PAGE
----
Work and Explore: My Experience as Digital Nomad in Bangkok

Digital Nomad's Guide to Bangkok

In this article, I want to share with you insights, tips, and advice on the digital nomad life in Bangkok.

Bangkok is one of the most popular cities for those seeking a fulfilling lifestyle as a digital nomad.

There is a reason why Bangkok was chosen ranked 2nd best city in Asia for digital nomads in a recent survey.

The city offers great infrastructure, amazing culture, and endless opportunities for work and leisure. From sky-high rooftop bars to ancient temples and traditional markets, there is something for everyone.

I still don’t understand the people who don’t like Bangkok because it’s a bit too chaotic for them! The affordable cost of living, the abundance of co-working spaces, and the convenient transportation system make it an ideal base for any digital nomad.

So whether you are a software developer, content writer, marketer, or any other kind of freelancer, Bangkok is the place for you!


Here is a table I made for the most recommended accommodation options for digital nomads.

NameBest For?Book
CitadinesBest for digital nomads seeking fully furnished apartments with kitchens and living areas, located near shopping and dining.Click Here
The Hive SukhumvitBest for digital nomads looking for a social and collaborative co-living space with amenities like coworking and a gym.Click Here
Hotel IndigoBest for digital nomads desiring a luxurious experience with private suites, a spa, and a rooftop bar with city views.Click Here

Related: Where Do Digital Nomads Stay?

Serviced apartments

Serviced apartments are a great option for those who need more space and privacy.

These apartments come with essential amenities such as private bathrooms, air conditioning, and a work desk.

For most of my time in Bangkok, I stayed in serviced apartments, which provided me with a comfortable and convenient living space.


For the apartment nomads, the options range from condos and serviced apartments to long-term rentals. Prices start from around ฿25,000 (800 USD) per month for a one-bedroom apartment, depending on the location and amenities.

To find apartments for rent, you have a couple of options:

Facebook groups

There are many groups on Facebook dedicated to finding accommodation in Bangkok. You can join these groups by searching “Bangkok accommodation” or “Bangkok apartment,” and you can also post your requirements. The apartments on Facebook are usually long-term rentals.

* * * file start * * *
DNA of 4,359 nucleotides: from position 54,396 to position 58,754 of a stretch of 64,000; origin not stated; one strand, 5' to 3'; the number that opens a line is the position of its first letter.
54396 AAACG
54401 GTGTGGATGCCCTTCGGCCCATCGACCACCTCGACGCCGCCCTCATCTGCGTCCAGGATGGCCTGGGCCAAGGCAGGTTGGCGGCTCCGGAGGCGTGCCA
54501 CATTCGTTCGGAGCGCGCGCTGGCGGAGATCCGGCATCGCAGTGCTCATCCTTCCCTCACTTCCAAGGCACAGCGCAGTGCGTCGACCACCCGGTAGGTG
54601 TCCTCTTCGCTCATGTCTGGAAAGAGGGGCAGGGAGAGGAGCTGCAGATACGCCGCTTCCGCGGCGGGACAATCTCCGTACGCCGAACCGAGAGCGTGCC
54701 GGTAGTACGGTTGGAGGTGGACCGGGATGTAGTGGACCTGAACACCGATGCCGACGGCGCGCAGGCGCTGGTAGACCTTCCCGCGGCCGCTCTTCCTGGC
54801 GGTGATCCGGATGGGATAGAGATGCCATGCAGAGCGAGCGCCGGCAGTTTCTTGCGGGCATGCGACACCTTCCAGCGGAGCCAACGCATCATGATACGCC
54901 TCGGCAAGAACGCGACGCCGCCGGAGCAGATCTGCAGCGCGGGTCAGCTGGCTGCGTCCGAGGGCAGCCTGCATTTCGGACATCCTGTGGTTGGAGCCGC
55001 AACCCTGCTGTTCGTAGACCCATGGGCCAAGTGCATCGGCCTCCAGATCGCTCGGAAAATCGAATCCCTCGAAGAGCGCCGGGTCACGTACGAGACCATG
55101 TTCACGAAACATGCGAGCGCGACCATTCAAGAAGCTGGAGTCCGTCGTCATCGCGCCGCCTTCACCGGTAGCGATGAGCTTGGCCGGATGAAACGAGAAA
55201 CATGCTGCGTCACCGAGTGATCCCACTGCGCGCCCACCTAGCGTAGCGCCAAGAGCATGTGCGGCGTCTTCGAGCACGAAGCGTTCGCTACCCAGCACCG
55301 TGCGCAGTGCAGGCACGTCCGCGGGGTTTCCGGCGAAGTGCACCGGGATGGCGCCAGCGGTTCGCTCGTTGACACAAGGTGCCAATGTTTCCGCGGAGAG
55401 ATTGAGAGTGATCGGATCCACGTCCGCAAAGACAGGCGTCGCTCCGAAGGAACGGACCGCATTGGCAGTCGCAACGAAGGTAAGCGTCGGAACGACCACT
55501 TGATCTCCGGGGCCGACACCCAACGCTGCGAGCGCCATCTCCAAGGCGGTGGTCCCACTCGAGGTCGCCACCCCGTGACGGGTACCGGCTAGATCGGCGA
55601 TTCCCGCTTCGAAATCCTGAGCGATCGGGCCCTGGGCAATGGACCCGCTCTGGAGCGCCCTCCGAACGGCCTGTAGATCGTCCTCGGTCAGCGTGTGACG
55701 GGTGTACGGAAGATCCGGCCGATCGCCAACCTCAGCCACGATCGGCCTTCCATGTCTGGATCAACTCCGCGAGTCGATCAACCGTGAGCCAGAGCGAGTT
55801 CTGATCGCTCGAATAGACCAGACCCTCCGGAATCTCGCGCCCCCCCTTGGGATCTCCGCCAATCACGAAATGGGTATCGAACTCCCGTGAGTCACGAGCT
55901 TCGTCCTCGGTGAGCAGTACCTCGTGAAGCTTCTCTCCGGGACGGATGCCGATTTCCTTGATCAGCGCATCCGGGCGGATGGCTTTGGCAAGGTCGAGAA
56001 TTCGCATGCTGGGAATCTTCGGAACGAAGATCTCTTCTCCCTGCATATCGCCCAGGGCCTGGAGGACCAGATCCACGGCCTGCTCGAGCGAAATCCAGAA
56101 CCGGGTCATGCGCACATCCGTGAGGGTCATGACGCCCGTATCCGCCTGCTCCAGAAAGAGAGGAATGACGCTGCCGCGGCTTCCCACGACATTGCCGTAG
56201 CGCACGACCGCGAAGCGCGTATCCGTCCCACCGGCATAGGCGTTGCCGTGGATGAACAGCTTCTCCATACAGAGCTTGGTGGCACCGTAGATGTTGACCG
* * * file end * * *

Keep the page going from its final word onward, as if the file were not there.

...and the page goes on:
Bangkok apartments for rent
Bangkok apartments for rent


Airbnb also has a wide selection of apartments in Bangkok. The prices are usually more expensive than long-term rentals, but you can find some great deals with a bit of searching.

I rented an apartment with friends on Airbnb for a few weeks. And that’s how we managed to save money even though the apartment prices are already low anyway.


If you’re looking for something more temporary and flexible, there are lots of great hotels in Bangkok. Prices range from ฿500 (15 USD) per night to ฿5,000 (150 USD) depending on the location and amenities.

Co-living spaces

For those who are looking for a more social living environment, coworking spaces in Bangkok are a great option. These shared living spaces offer a community of like-minded people who share common interests and goals.

Before we dive into the Co-living spaces, I have to point out. I was desperately looking for a Co-living with an office chair/ergonomic chair. Unfortunately, as of now, I haven’t found a single Co-living space with an ergonomic chair for digital nomads in Bangkok.

In my opinion, Co-livings can’t call themselves Co-living for digital nomads if they don’t provide ergonomic chairs. So if you are still looking for recommendations on Co-livings in Bangkok, keep this in mind.

  • Lita Bangkok

Lita Bangkok is located in the center of Bangkok and is owned by a Thai/Chinese family. This is a stylish and affordable living space for digital nomads. They have social activities and events throughout the month and offer a great sense of community. In addition, they offer weekly cleaning services and a fully equipped kitchen.

For more information, check out their website.

  • The Quarter Poshtel

The Quarter Poshtel is a nice hostel for digital nomads. It is located at 501/1 Petchburi Road and offers excellent facilities. In the popular months, it is difficult to get a room, so book in advance!

For more information, check out the website.

Coworks in Bangkok

If you are taking an apartment (like me) and you’re now looking for a place to work. Bangkok has plenty of co-working spaces, and there are more popping up every day. Here are two of the coworking spaces visited:

The park East

I worked for about two weeks at The Park East, and I highly recommend it. It has a nice atmosphere, friendly staff, free coffee, and plenty of space to work in.